Thanks to an Open Access policy, articles that are published become freely and instantly available to any person connecting to the World Wide Web. Because articles are intended to remain available at no cost forever, they can be read, downloaded and printed in perpetuity. Copies of the published manuscripts are also archived and searchable in PubMed Central , the US National Library of Medicine's full-text repository of life science literature, and also in repositories at the University of Potsdam  in Germany, at INIST  in France and in e-Depot , the National Library of the Netherlands' digital archive of all electronic publications.
Since the authors hold coyright for their published work, they can make their articles freely available on their institution's website. The copyright policy also stipulates that the authors grant anyone the permission to reproduce and disseminate the article, provided that no errors are introduced and that it is adequately cited.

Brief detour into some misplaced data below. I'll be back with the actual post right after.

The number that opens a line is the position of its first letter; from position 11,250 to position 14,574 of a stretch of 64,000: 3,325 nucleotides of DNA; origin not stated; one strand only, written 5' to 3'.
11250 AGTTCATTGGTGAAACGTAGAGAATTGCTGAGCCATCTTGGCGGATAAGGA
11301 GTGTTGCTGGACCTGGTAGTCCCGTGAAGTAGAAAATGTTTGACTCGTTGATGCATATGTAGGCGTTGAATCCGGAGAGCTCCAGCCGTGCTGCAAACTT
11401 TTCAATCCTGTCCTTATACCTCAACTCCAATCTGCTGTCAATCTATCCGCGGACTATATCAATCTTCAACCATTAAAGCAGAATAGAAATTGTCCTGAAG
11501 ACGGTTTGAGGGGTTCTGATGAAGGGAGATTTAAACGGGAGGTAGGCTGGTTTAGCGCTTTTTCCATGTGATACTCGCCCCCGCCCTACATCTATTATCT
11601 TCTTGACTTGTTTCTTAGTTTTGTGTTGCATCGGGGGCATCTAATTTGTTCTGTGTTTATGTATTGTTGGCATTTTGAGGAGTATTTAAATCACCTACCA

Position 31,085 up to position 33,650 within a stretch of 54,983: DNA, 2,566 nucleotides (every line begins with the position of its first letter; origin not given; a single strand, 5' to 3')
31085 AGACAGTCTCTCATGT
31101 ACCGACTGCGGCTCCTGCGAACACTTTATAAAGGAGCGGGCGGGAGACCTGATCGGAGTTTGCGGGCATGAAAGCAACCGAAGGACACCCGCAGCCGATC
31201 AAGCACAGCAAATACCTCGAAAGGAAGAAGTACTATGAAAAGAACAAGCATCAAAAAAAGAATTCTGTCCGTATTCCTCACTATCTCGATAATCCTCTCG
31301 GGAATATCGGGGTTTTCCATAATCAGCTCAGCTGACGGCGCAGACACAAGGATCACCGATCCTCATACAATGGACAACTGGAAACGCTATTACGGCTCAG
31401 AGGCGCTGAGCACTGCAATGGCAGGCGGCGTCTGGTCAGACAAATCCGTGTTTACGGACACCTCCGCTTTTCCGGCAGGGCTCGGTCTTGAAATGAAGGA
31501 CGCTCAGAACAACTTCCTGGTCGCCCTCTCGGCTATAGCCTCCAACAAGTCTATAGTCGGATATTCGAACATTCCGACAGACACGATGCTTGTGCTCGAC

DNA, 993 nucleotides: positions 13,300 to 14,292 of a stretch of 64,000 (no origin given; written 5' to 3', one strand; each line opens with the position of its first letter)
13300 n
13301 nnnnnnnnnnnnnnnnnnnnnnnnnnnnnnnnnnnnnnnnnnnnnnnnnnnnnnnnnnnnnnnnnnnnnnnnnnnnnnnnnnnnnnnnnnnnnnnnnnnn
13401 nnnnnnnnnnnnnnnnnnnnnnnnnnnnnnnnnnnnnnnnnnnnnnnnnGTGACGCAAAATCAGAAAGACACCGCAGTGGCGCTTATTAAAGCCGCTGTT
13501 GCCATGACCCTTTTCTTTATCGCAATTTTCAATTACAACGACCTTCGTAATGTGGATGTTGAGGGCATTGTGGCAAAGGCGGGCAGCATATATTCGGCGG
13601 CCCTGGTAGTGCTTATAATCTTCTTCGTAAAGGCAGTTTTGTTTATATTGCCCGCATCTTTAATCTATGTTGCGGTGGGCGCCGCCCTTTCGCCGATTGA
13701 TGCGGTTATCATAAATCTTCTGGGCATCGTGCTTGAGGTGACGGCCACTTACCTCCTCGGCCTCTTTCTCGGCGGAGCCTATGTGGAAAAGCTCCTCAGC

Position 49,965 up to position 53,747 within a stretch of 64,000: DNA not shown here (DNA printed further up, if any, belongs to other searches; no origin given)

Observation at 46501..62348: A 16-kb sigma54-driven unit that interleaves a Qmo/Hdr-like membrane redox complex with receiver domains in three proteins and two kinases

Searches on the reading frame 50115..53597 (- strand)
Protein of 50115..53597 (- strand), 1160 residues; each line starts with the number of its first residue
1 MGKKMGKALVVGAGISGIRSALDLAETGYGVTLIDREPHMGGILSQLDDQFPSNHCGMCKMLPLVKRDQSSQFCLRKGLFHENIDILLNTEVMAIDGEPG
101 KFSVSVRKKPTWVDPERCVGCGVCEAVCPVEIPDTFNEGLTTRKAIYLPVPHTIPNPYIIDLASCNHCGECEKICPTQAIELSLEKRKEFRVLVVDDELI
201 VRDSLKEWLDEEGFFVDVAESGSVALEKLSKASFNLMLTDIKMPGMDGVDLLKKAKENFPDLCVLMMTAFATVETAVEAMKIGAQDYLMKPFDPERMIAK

As a comparison, several journals now offer free access to their articles on line, but it is generally, either for a limited period of time or only after 6 to 12 month following publication.
Thus, Open Access offers several benefits to authors and readers in the scientific community and the general public. First the authors are assured that their work is widely disseminated and that it is likely to be cited more often than when it is published in a journal whose access is limited to subscribers. At a time when politicians in many different countries are urging the scientific community to better communicate with the general public, this aspect is of prime importance.
Another major consequence is that there is no financial barrier to the dissemination of knowledge. The impact of a country's economy on access to knowledge is considerable and is often under evaluated or ignored by those who live in wealthy environments. As long as a researcher has Internet access, he or she can read Open Access articles (although enabling them to get Internet access is, admittedly, a big issue).